By Meghan Walla-Murphy
This article is part two in a four part series about seeds. To read the previous article, please click here.
The long languorous days of summer offer an opportunity like no other time of the year. The many day-lit hours present the possibility of intense growth and busy activity while warm sultry temperatures slow us down and beg us to take a siesta. We shed layers of clothes and amplify under the warming glow of the California sunshine. During summer humans are capable of both concentrated production and aimless wandering. We work and play. Our gardens bolt and need tending, but paradoxically we stand back and let the plants do their thing. A juxtaposition of vibrating energy and slow relaxation.
Similarly seeds, having sprouted only a few months earlier, take full advantage of this season. Roots spread wide and deep and stems reach out and upward. Both ends of the plant wander to find new sustenance. Fresh leaves unfurl and drink in sunlit energy, converting it into oxygen and energy. This energy then transforms into the production of flowers– flowers that eventually wilt in order to transfer their energy toward the development of seeds. Seeds, carrying genetic information acquired over millennia, are ready to manifest into the blossoming of summer flowers once more.
With astonishing beauty and efficiency, angiosperms (flowering vascular plants) grow flowers for the sole purpose of reproduction. Sepals protect the bud until the petals are ready to open. The petals invite pollinators toward their reproductive organs with bright colors and pollinator guides.
Though adaptive selection has diversified flowers into a plethora of shapes, sizes, and colors to aid in reproduction, for simplicity sake, let’s just take a complete flower: the California poppy (Eschscholzia californica) is an example. Complete flowers contain both the female carpel (pistil) and the male stamen within one blossom.
The carpel is often broken down into three separate parts: the sticky stigma; which receives pollen; the style- a long tube that connects the stigma to the ovary; and the ovary. Within the ovary are the ovule and the embryo sac that holds one to many eggs.
The stamen is comprised of two parts: the anther that produces pollen and a long thin filament, which positions the anther for available pollination activity.
Upon blossoming the flower opens for pollination. Certainly the birds and the bees indulge in this summer love, but so do moths, butterflies, bats, and flies and even winds and waters contribute to the essential process of pollination. Some flowers even self-pollinate, but this system has limits as it hinders genetic diversity.
However it gets there, when a living grain of pollen successfully transfers from anther to a suitable stigma, it absorbs water and develops . This pollen grain produces a pollen tube, which grows along the length of the style and toward the ovary. Also during this process , two sperm are formed. When the tip of the pollen tube reaches the ovary, the two sperm are released into the embryo sac. Ideally sperm joins with egg and fertilization occurs. The number of eggs fertilized within an ovule depends on the plant species. And Voila! A seed (or zygote) is born!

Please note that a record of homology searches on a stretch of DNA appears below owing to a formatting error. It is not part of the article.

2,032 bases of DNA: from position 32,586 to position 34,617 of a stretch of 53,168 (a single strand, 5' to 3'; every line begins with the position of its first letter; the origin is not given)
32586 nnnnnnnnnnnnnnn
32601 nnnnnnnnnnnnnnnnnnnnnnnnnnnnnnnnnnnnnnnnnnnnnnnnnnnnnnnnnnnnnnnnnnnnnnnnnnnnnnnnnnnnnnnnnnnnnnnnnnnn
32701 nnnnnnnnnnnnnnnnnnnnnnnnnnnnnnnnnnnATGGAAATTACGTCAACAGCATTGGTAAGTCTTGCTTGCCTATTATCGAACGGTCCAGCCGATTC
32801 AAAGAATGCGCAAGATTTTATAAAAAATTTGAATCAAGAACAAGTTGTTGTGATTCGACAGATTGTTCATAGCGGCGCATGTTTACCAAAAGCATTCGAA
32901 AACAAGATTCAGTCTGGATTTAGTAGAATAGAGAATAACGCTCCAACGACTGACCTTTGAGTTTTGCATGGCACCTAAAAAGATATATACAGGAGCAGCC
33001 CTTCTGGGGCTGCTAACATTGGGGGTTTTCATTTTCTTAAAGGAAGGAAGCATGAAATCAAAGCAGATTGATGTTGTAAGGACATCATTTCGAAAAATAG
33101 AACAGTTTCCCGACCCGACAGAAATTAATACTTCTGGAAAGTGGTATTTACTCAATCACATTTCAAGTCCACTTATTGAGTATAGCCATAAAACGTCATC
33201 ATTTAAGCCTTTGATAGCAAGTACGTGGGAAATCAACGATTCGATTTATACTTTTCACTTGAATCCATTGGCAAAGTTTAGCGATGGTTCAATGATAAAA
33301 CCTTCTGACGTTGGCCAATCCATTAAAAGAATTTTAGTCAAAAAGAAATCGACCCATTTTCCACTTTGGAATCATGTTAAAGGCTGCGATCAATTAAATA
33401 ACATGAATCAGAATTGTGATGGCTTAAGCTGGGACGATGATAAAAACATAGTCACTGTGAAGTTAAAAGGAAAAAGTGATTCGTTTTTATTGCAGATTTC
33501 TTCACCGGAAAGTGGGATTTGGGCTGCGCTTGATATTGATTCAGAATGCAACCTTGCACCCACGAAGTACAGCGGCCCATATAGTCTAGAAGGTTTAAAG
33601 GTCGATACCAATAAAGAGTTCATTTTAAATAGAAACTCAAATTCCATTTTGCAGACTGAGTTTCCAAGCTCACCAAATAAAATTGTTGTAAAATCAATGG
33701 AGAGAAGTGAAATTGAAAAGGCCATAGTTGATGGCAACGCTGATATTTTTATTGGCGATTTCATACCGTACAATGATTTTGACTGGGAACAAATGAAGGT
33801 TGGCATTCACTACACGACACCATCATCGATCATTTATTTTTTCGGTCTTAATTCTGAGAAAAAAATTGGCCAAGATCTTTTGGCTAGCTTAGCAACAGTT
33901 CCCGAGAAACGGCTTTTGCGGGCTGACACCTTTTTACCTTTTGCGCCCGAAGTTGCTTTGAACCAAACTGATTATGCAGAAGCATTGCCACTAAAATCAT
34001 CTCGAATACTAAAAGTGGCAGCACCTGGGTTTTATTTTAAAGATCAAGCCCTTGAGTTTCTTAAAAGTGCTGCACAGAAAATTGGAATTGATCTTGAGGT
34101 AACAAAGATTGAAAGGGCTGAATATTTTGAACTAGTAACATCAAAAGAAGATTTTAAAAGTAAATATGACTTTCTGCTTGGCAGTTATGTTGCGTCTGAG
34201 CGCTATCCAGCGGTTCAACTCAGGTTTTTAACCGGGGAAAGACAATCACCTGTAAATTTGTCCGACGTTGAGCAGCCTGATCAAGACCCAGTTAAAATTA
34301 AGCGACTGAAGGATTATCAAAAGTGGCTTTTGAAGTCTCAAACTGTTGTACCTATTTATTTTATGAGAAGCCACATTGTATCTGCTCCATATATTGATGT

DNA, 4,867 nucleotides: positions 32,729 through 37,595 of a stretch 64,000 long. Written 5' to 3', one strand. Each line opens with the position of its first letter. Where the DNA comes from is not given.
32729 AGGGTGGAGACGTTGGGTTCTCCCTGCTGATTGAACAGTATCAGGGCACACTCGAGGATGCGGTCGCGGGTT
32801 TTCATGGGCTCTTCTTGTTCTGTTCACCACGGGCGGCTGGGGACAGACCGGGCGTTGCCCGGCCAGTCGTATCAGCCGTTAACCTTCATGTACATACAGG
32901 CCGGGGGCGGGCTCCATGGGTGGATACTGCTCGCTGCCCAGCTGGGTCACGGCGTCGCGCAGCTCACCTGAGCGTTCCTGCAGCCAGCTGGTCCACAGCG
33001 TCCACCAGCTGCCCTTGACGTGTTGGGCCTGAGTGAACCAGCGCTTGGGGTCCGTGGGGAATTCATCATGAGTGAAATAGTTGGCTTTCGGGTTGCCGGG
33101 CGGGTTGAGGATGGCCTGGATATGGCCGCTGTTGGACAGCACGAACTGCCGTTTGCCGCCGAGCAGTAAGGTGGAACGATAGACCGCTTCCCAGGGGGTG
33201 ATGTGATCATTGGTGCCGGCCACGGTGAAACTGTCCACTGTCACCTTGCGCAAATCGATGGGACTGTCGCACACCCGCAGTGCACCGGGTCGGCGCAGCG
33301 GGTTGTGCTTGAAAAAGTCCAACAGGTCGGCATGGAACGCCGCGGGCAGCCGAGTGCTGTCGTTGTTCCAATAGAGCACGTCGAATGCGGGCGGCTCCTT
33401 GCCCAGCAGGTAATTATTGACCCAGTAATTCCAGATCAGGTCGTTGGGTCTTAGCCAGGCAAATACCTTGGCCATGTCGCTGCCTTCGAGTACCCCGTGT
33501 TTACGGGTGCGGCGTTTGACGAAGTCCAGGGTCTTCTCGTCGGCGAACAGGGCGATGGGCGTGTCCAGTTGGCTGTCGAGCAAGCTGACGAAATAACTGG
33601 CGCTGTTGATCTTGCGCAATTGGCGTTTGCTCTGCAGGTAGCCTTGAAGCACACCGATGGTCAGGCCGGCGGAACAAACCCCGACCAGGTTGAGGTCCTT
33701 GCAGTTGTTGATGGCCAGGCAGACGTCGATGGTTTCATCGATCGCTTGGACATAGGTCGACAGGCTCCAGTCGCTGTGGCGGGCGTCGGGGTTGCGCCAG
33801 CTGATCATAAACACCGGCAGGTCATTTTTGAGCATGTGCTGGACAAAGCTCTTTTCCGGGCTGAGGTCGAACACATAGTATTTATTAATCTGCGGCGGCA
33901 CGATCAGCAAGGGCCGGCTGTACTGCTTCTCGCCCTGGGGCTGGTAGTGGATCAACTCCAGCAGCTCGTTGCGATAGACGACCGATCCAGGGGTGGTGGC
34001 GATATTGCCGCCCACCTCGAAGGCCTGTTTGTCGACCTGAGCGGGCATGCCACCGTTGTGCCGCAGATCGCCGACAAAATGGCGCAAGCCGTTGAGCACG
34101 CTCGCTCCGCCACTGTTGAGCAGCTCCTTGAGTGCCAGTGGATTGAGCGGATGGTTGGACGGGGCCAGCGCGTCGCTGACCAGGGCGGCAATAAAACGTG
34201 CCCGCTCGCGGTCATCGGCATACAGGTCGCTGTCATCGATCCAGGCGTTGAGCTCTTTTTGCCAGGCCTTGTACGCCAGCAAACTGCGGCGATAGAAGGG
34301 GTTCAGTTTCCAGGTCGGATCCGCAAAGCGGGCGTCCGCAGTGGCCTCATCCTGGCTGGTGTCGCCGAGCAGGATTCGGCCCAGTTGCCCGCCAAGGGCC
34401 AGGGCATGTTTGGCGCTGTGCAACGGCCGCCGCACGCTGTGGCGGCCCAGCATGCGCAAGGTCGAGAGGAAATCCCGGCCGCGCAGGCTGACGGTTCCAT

The ovule undergoes significant changes as it develops into a seed. The first stage is the division of the zygote, the early form of a seed embryo. As zygotic cells begin to divide, suspensor cells grow and anchor the newly formed embryo to the parent plant. Nutrients from the parent plant travel through these cells to the embryo. During this time cotyledons or seed leaves also begin to develop. After this, the shoot apex forms which contains the shoot tip or apical meristem. Opposite the shoot apex is the root apex, which carries the apical meristem for roots. Both these apical meristems are crucial and responsible for shoot and root growth during seed germination and throughout the plant’s life. In the last stage of seed development, the seed dehydrates and enters dormancy. In this stage the embryo and its nutrient supply are protected by a seed coat.
Also, while the seed is growing within the ovule, the endosperm forms. This structure provides nutrients to the embryonic seeds during gestation. It also stores proteins, oils, and starches, which will later be used by seedlings after germination. Again, endosperm development and usage varies amongst plant species.
Under the glowing sun of long summer days, the ovary surrounding the ovule- now containing the seed and endosperm- swells and grows into a fruiting body. While delicious and sought after by numerous animals including humans, fruit also serves an essential purpose. It protects seeds from damage and assists in seed dispersal. Fruiting bodies allow seeds to join in summer activities. The fruit undergoes prodigious intense growth and productivity while remaining on the plant for a siesta soak of long warm seasonal sun. Perhaps we are not so separate from the plants?
Meghan Walla-Murphy, with BA in both biology and Japanese history as well as a MFA in creative non-fiction writing, is currently an environmental and education consultant in Northern California. She has spent the last decade delving deeply into environmental studies and natural history, traveling the United States, Africa, Brazil, and China to expand her knowledge base. Meghan is co-author with James Halfpenny’s on the book, “Track Plates for Mammals.” In addition she is a freelance writer for several local Los Angeles papers.